[Asked about his income, Sol replied,] At that time, the average salary of a married man was about 20 dollars a week, and I was making about 100 dollars a week....Exhibitions averaged 30 dollars each. We travelled, and gasoline cost about 8 cents a gallon. We used to stay at motels for 50 cents a night, and food would not run more than a dollar or a dollar and 50 cents a day."

Sol and Doug really knew the pre-War table tennis scene in the U.S. In fact, as their Table Tennis Comes of Age shows, they had a prophetic sense of what one day, long after one War, and another, and another, world-class table tennis would become:

"With the increase in offensive success the tempo of the game will be stepped up. Strictly defensive play as a means of outlasting your opponent will be unknown. Half-volley play will increase. Service will be hit or half-volleyed whenever possible.

...Today, with few exceptions, there is no struggle for the offense. Tomorrow there will be a continual struggle for the offense, with the driving of drives and the topspinning of topspins brought to a degree of accuracy and perfection now hardly conceivable.

...As the game gets faster, develops into more of a driving affair and a battle for the drive, it will become even more interesting to the American spectator....He likes speed. And speed he’ll get, in increasing doses, in the table tennis game of the future."

Cartland was back for the Sept 29-30 Brooklyn Championships, and though he lost to Schmidt in the quarter’s, he and Schiff--Sol sometimes having to push the rather husky Doug out of the way because they were both lefties--downed Pinner and Sussman in the Doubles.

Three weeks later, Doug not only played in the Oct. 19-20 Manhattan Open, he brought his mother with him. First big-time tournament she’d ever seen him play--"He looks pretty good to me," she said. She probably also liked it that, reportedly, he didn’t smoke, didn’t drink. Certainly he was in good shape--had built up his stamina from his years of tennis at Chapel Hill. In this New York tournament, he beat Schiff in the semi’s 3-zip, and Grimes in the final in 5 (after being down 2-0).

Afterwards, Doug had his picture in the Dec. Topics--not with his mother but with Donna Dae, singing star of the Fred Waring radio program, whom it was said he was giving pointers to. Such instruction couldn’t have given him back problems, could it? Something did--and, though he played in the Nov. 9-10 Manhattan Championships, where he beat Sy Sussman in the semi’s before losing to Eddie Pinner in the final, he didn’t try out the following week for the 1939 New York Intercity team and consequently his later appeal to be given a chance to be on it was turned down.

Early 1940 tournaments, even the Apr. Indianapolis National’s, Cartland was absent from because he’d gone to Florida, where, as the "Recreational Director" of the Hollywood Beach Hotel in Hollywood, he would "teach tennis and table tennis," and play some exhibitions with defensive star Harry Cook, who back in the fall had won the annual Canadian National Exhibition (CNE) tournament in Toronto. (Cook would then do a New England Tour with Lowry.)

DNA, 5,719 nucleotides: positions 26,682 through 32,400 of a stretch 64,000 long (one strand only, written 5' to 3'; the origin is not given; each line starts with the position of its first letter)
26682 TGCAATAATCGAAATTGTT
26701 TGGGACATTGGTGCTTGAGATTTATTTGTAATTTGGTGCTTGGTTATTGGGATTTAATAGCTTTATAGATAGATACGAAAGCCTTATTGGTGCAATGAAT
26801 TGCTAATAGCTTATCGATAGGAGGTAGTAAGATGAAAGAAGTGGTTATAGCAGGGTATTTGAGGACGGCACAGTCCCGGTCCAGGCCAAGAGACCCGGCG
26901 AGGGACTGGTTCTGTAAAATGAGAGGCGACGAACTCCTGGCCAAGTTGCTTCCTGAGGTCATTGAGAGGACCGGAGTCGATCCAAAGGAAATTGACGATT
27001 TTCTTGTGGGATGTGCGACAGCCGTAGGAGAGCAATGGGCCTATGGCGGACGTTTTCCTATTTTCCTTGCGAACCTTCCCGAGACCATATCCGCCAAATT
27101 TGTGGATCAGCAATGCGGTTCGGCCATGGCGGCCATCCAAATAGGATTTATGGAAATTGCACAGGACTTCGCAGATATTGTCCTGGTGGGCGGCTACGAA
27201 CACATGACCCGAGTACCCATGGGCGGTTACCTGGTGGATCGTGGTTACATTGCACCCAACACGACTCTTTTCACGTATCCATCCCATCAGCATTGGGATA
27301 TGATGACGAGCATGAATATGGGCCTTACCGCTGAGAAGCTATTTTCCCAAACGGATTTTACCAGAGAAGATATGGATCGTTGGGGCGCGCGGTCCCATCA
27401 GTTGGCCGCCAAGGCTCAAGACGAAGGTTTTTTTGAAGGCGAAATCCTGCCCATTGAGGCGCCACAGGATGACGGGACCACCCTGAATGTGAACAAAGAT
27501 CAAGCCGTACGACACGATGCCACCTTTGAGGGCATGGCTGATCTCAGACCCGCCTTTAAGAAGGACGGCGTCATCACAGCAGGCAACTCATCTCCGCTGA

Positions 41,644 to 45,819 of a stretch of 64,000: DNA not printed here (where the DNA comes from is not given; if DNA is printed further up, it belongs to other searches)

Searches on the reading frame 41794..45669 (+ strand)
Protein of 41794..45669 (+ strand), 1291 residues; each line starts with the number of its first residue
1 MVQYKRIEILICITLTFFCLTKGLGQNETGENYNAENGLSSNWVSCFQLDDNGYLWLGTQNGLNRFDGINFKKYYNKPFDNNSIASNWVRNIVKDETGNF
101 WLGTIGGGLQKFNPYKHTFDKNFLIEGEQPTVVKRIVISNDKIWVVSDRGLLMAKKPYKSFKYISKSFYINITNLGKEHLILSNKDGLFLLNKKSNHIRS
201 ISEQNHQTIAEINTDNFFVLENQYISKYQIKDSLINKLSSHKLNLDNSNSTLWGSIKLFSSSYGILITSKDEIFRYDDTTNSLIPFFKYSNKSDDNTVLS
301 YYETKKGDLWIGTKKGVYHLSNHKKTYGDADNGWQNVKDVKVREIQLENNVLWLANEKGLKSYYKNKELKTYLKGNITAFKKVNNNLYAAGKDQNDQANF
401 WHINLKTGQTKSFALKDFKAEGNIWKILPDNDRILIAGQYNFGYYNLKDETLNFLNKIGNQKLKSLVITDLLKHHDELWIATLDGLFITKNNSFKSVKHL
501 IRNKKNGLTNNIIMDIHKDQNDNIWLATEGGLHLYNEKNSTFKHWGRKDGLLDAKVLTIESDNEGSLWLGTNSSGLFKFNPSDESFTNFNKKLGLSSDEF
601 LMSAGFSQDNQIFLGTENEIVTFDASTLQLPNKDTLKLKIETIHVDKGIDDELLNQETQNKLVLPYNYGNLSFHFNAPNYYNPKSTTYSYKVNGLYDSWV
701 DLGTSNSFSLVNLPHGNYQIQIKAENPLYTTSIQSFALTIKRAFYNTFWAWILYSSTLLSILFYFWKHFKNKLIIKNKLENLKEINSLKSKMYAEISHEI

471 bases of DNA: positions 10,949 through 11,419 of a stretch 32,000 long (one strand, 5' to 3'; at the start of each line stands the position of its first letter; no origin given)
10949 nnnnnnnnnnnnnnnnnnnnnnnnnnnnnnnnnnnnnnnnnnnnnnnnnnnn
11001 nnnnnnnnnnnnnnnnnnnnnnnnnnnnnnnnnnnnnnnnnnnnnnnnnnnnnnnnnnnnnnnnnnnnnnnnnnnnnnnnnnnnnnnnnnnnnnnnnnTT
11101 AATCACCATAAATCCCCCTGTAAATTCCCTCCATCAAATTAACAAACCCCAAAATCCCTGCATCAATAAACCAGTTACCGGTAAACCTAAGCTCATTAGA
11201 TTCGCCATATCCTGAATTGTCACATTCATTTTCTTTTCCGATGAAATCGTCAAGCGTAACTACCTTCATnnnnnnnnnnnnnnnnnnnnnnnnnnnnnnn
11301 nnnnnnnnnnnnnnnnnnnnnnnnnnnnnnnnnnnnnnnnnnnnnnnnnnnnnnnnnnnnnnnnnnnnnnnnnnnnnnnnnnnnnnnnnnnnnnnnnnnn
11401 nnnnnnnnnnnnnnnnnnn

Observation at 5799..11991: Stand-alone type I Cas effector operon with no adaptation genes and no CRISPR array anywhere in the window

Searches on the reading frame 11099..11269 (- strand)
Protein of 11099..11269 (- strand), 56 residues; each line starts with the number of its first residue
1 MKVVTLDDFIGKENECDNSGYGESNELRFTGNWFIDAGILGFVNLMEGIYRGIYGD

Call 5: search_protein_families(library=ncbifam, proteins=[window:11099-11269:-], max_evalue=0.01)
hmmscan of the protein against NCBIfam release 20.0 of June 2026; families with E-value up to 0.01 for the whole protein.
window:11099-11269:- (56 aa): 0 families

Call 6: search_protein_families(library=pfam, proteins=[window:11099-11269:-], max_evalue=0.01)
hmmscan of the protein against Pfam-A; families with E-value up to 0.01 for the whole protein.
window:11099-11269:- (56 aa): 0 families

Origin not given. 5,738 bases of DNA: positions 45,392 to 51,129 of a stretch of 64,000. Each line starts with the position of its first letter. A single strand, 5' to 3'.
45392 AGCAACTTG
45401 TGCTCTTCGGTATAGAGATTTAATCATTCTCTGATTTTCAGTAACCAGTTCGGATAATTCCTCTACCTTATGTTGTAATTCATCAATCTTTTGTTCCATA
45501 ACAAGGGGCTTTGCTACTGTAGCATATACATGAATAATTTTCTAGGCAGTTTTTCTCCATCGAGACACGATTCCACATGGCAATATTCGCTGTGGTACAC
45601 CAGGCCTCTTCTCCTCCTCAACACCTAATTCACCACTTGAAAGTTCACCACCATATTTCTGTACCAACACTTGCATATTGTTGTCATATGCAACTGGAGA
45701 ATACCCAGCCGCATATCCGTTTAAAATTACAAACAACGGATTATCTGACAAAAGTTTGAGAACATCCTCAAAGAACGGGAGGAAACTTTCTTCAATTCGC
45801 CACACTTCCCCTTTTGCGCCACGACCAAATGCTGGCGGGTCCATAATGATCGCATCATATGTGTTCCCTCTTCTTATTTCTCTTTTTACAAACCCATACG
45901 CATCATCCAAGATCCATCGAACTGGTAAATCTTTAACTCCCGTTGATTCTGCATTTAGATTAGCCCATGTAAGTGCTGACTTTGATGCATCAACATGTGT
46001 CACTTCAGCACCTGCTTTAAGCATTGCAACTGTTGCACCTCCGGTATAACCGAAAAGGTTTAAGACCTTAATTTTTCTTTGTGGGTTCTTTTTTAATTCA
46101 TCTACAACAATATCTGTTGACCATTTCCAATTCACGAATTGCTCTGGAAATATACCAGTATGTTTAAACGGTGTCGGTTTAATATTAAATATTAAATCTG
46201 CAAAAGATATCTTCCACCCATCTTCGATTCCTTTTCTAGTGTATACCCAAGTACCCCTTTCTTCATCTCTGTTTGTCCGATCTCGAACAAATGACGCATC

For the Apr. 1941 National’s at the Manhattan Center, Doug was momentarily back in New York--perhaps readying himself to move into his mother’s house on Pinehurst Ave, (up around 187th, near the famed "Cloisters") which would become his permanent residence. Out of practice, he perhaps not unexpectedly lost in the eighth’s to Washington, D.C.’s best, Stan Fields (father of the later USTTA Hall of Famer Bobby Fields), who, in addition to having managed the D.C. Ice Palace Club, also often made his living giving table tennis exhibitions.

Two weeks later, though, Cartland had returned to Florida and was doing shows with Schiff who, since it was essential not to make errors, appreciated the dependability of Doug’s forehand. Of course by this time their exhibitions were routine. They’d get used to whatever table they’d be playing on, do the "trick" shots--hit the ball behind their back, under their leg, blow the ball, pretend to swallow it, blow it back out, keep 1-2-3-4-5 balls going, play jingle bells with pots and pans--then follow maybe a 7-point pre-arranged game plan, and finally invite audience participation. Nightclub shows would last 12-15 minutes; Theater shows maybe half that because there were more of them. During one-night stands before a table tennis audience, they would play a 2/3-game match and accept challenges from the best local player(s)--Doug or Sol giving a talk while the other played.

On Apr. 16, for example, they were doing an exhibition at Stetson University (courtesy of the Women’s Athletic Dept.) in De Land, Florida. And if in their free time Cartland wasn’t too busy writing letters to set up future exhibitions, or if they weren’t traveling that day, they could see a Hope/Crosby/Lamour "Road" movie, then go over to Jo Ann’s Coffee shop and have a "Fountain Special"--an ice cream soda, two for $.15.

At the last of the Metro Association Summer Tournaments, in Brooklyn, Cartland was back in New York, and, as if his competitive touch never left him no matter how many exhibitions he played, knocking off U.S. #2 Pinner in the final. Perhaps this prompted Sandor Glancz to say in a "Gossip from Gotham" article in Topics that "Cartland plays the best game in the city," and that he, Pinner, and Pagliaro, "will be very close this season."

As we’ll see in Part II, Cartland and the best players in the country will be very close for years to come.